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Waste Management CNG Opens in Chino

March 20, 2015 in CNG, Infrastructure, NGVs by Rich Piellisch  |  No Comments

New Public Access Station Is to Support Company Trucks

Waste Management of Southern California opened a new compressed natural gas fueling station in Chino this week. The public access facility is to support more than two dozen company trucks as well as area fleets and retail consumers.

Chino Mayor Dennis Yates does the honors as Waste Management opens its latest public access CNG fueling station in Southern California.

Chino Mayor Dennis Yates does the honors as Waste Management opens its latest public access CNG fueling station in Southern California.

“By increasing accessibility to cleaner burning compressed natural gas fuel to fleets in Chino and beyond, we are taking positive steps to protect Southern California’s air quality as we work toward achieving greater sustainability,” Chino Mayor Dennis Yates says in a Waste Management release.

Yates is vice chairman of the South Coast Air Quality Management District’s governing board.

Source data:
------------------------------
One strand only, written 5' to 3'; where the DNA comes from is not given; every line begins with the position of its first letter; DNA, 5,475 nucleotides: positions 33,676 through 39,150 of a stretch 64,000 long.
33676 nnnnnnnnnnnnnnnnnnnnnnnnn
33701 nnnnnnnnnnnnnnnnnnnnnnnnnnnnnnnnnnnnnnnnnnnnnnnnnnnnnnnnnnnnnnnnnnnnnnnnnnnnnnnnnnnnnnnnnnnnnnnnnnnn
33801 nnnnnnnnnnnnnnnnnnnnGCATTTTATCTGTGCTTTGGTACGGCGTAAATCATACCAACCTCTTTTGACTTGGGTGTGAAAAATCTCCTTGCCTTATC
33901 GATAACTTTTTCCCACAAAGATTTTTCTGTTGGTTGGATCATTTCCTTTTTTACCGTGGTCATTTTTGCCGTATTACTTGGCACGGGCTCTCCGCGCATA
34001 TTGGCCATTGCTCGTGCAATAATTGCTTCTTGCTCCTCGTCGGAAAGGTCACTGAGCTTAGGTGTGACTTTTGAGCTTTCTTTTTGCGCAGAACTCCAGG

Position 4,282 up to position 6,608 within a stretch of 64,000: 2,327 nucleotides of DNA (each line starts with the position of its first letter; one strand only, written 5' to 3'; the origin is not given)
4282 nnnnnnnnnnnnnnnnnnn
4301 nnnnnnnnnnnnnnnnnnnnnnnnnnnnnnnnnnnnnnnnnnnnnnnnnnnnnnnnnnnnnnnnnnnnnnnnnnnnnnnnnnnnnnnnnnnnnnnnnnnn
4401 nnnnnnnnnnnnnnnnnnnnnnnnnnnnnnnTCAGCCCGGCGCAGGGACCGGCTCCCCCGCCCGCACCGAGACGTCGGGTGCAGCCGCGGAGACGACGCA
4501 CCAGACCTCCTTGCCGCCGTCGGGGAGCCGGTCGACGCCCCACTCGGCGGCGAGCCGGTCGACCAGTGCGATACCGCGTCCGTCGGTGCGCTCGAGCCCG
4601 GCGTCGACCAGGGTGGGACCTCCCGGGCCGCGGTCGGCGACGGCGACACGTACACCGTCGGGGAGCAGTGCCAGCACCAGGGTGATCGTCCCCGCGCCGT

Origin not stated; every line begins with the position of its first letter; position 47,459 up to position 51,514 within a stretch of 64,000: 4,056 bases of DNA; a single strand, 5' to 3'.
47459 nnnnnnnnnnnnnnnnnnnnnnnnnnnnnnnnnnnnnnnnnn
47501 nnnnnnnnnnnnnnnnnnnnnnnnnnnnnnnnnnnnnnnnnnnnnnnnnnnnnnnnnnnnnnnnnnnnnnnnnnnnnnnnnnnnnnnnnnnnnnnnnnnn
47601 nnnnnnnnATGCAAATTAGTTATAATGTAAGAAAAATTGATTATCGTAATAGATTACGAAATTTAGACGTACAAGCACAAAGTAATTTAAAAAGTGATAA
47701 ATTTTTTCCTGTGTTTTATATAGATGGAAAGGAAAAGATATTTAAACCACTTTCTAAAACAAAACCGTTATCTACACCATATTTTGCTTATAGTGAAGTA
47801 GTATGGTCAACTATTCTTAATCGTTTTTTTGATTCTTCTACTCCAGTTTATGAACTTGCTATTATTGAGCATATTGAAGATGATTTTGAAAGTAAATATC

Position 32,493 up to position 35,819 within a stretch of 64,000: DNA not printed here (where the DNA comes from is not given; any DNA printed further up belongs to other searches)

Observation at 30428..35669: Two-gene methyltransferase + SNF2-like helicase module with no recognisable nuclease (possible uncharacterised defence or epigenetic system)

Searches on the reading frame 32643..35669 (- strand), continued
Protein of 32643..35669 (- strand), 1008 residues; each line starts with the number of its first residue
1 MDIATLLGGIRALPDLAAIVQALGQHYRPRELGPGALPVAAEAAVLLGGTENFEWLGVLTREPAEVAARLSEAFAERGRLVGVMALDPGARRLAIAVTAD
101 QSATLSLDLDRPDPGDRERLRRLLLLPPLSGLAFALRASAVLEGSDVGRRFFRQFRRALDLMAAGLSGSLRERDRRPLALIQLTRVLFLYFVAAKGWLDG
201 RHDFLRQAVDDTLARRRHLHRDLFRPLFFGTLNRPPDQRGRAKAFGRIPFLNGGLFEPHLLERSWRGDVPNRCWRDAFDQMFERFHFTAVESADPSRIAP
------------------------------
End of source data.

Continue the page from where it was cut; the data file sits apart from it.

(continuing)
Waste Management currently operates 24 CNG trucks in Chino and said it plans to replace its few remaining diesels there later this year, “making its entire fleet serving in the City of Chino 100% CNG-powered” – 30 vehicles in all.

Waste Management says it will convert all of its trucks based in Chino, Calif. to CNG operation.

Waste Management says it will convert all of its trucks based in Chino, Calif. to CNG operation.

Cheaper and Quieter

The new station has two fueling lanes, each with one dispenser with standard NGV2 Type I fueling nozzles. CNG is produced via two 150-horsepower IMW50-5500DA-150-4500-4AC compressors yielding a flow rate of 316 scam/standard cubic feet per minute.

Each diesel refuse truck replaced with natural gas can reduce diesel use by an average of 8,000 gallons per year and cut annual greenhouse gas emissions by an average of 22 metric tons, the company says. “CNG offers cost savings compared to traditional fuels and its trucks run quieter than diesel equivalents.”

“We are dedicated to providing our customers with outstanding service while doing business in the most sustainable manner possible,” said area VP Larry Metter.

Waste Management says that in 2007 it set a company-wide goal of reducing fleet emissions by 15% by the year 2020 – and achieved the goal in 2011.

The firm claims the largest fleet of heavy-duty natural gas trucks in the waste industry in North America with more than 4,000 units, including more than 1,100 in Southern California.


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Source: Waste Management with Fleets & Fuels follow-up

Posted in CNG, Infrastructure, NGVs and tagged .

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